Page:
V. The Omnibus Approach of the General Data Protection Regulation
The underlying presumption that the public will understand (or care) about the myriad disclosure laws required by dozens of different statutes serves to undermine the purpose of the entire enterprise of protecting privacy in the first place. As an alternative to this approach, after four years of debate, in April 2016, the European Union Parliament approved the GDPR.4343.The EU General Data Protection Regulation (GDPR) is the Most Important Change in Data Privacy Regulation in 20 Years, EU GDPR, https://eugdpr.org (https://perma.cc/DJV2-HB64). This overarching uniform regulation epitomizes the omnibus approach to privacy protection. Under the GDPR, all companies that operate in the EU, no matter where they are based, must comply with one set of data-protection rules.4444.GDPR Key Changes, EU GDPR, https://eugdpr.org/the-regulation (https://perma.cc/A8CA-6HLG). The GDPR views personal data as the property of the individual rather than the property of those who control or process the data. 4545.Id. Thus, the default is that, in order for companies to use consumer information, they have to inform consumers in such a way that consumers “opt-in,” or give consent to companies using their data.4646.Id. If privacy means having control over what is disclosed—or the ability to keep certain things private—then this default seems to make the most sense.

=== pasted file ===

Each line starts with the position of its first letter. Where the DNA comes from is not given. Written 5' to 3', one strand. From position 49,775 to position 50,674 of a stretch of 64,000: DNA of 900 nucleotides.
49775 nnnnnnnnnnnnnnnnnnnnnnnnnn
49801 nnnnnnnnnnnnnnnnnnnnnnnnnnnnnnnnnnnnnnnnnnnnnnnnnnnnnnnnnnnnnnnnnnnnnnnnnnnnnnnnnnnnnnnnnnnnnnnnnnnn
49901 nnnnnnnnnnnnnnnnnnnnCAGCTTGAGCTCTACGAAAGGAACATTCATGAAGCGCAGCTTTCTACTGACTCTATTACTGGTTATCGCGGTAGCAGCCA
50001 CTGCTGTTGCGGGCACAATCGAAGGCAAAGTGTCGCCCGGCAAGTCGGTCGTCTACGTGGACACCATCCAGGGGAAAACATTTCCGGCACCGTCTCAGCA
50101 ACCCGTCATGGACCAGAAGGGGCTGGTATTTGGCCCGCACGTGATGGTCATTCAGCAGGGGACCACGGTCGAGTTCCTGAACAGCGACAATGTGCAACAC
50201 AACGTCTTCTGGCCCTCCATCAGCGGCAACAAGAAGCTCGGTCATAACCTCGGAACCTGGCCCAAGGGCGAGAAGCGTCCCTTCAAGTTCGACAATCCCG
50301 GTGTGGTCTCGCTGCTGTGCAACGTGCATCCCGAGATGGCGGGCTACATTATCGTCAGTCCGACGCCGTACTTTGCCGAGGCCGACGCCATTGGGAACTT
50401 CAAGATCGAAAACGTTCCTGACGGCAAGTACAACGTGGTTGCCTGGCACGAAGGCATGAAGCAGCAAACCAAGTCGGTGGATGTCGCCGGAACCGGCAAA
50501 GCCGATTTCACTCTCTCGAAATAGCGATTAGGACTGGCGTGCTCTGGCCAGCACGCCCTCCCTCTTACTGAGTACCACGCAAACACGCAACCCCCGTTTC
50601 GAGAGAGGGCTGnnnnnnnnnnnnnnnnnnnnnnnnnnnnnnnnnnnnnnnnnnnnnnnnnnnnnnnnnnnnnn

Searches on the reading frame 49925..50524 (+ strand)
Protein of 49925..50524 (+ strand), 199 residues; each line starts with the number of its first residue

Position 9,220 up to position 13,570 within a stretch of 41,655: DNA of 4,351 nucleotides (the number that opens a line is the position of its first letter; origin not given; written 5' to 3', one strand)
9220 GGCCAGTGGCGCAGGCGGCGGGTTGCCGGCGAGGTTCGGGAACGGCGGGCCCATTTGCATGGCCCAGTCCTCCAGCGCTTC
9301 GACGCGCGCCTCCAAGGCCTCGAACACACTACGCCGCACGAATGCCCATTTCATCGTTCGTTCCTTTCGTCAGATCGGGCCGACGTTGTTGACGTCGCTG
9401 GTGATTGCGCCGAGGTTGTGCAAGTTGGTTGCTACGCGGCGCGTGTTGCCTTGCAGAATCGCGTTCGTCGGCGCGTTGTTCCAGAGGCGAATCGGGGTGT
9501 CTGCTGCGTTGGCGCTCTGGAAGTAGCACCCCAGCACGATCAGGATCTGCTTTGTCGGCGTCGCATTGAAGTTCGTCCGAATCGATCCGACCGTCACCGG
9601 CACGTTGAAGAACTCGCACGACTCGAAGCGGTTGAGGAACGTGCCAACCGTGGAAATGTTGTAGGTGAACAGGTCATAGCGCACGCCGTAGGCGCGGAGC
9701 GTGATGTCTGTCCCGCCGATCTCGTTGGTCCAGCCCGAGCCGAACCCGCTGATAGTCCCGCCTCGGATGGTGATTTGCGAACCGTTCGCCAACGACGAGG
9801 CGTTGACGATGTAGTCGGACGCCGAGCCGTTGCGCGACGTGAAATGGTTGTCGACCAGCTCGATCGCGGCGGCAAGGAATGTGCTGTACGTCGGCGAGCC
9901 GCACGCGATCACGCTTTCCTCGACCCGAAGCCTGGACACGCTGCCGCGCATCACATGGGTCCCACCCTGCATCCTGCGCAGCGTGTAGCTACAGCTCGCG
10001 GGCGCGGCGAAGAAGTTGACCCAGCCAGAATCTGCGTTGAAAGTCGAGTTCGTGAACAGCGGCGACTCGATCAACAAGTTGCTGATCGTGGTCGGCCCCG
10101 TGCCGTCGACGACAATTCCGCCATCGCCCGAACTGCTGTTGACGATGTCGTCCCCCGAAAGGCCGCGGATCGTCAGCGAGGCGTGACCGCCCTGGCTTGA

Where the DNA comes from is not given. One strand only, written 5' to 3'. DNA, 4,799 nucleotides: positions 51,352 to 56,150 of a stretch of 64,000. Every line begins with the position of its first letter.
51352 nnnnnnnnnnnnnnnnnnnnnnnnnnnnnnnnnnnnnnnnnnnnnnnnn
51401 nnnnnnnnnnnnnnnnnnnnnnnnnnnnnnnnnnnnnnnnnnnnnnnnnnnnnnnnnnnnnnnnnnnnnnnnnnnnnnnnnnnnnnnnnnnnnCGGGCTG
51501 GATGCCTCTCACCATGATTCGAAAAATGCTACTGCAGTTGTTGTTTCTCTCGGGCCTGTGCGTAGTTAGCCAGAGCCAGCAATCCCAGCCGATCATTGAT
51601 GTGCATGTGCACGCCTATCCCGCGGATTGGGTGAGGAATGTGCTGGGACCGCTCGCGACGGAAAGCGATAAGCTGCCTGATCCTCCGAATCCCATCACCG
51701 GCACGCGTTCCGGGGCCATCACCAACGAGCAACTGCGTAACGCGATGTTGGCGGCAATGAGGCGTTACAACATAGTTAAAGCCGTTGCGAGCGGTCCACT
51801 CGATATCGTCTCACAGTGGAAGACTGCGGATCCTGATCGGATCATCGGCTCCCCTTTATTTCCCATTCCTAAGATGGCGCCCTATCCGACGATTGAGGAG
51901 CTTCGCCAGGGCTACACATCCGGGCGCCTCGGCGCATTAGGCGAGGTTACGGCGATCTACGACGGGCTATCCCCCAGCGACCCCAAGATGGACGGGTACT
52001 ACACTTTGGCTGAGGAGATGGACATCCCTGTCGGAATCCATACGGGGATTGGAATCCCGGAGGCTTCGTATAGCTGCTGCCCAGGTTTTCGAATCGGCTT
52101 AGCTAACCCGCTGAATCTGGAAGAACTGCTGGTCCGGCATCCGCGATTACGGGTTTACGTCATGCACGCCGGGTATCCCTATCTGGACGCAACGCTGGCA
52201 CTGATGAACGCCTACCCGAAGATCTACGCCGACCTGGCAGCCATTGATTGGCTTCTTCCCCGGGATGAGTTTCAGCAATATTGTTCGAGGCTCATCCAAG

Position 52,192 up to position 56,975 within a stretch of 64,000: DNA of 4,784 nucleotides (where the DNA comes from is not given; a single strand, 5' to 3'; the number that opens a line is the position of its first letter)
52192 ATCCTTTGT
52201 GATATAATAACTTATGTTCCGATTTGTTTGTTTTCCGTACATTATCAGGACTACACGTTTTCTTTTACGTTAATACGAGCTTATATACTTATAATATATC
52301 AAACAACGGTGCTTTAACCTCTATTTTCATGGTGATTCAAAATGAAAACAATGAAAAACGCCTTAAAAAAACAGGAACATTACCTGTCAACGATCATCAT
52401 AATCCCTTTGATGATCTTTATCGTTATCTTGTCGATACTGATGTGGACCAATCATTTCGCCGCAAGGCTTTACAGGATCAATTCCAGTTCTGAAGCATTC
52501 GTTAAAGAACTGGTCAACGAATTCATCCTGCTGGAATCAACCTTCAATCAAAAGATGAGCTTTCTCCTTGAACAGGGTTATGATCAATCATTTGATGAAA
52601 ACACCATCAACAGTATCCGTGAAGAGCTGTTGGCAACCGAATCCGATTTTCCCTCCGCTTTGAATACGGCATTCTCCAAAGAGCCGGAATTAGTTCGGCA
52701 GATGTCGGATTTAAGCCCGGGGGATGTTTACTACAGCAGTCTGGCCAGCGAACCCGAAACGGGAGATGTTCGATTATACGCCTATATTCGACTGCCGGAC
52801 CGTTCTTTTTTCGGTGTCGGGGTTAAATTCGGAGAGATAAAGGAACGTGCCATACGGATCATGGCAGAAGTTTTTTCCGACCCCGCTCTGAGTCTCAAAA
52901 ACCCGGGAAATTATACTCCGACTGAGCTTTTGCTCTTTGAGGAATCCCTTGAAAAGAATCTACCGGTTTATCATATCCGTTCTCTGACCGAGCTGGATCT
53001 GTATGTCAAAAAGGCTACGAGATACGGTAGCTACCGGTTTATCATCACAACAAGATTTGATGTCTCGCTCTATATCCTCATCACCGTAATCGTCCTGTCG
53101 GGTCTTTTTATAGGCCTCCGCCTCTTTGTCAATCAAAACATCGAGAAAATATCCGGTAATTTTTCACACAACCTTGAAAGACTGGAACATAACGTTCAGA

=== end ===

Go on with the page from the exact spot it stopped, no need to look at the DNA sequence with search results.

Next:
Of course, some organizations have expressed concerns with GDPR compliance. Those concerns generally take one of five forms. 4747.Top Five Concerns with GDPR Compliance, REUTERS, https://legal.thomsonreuters.com/en/insights/articles/top-five-concerns-gdpr-compliance (https://perma.cc/6ZU3-L8WR). First, organizations are required to implement changes with respect to accountability, transparency, and governance in order to minimize breaches.4848.Id. Organizations not only have to carry out the changes, but they have to be prepared to demonstrate to regulators that their measures are enough to ensure compliance.4949.Id. And it often takes some time for them to adapt to such changes.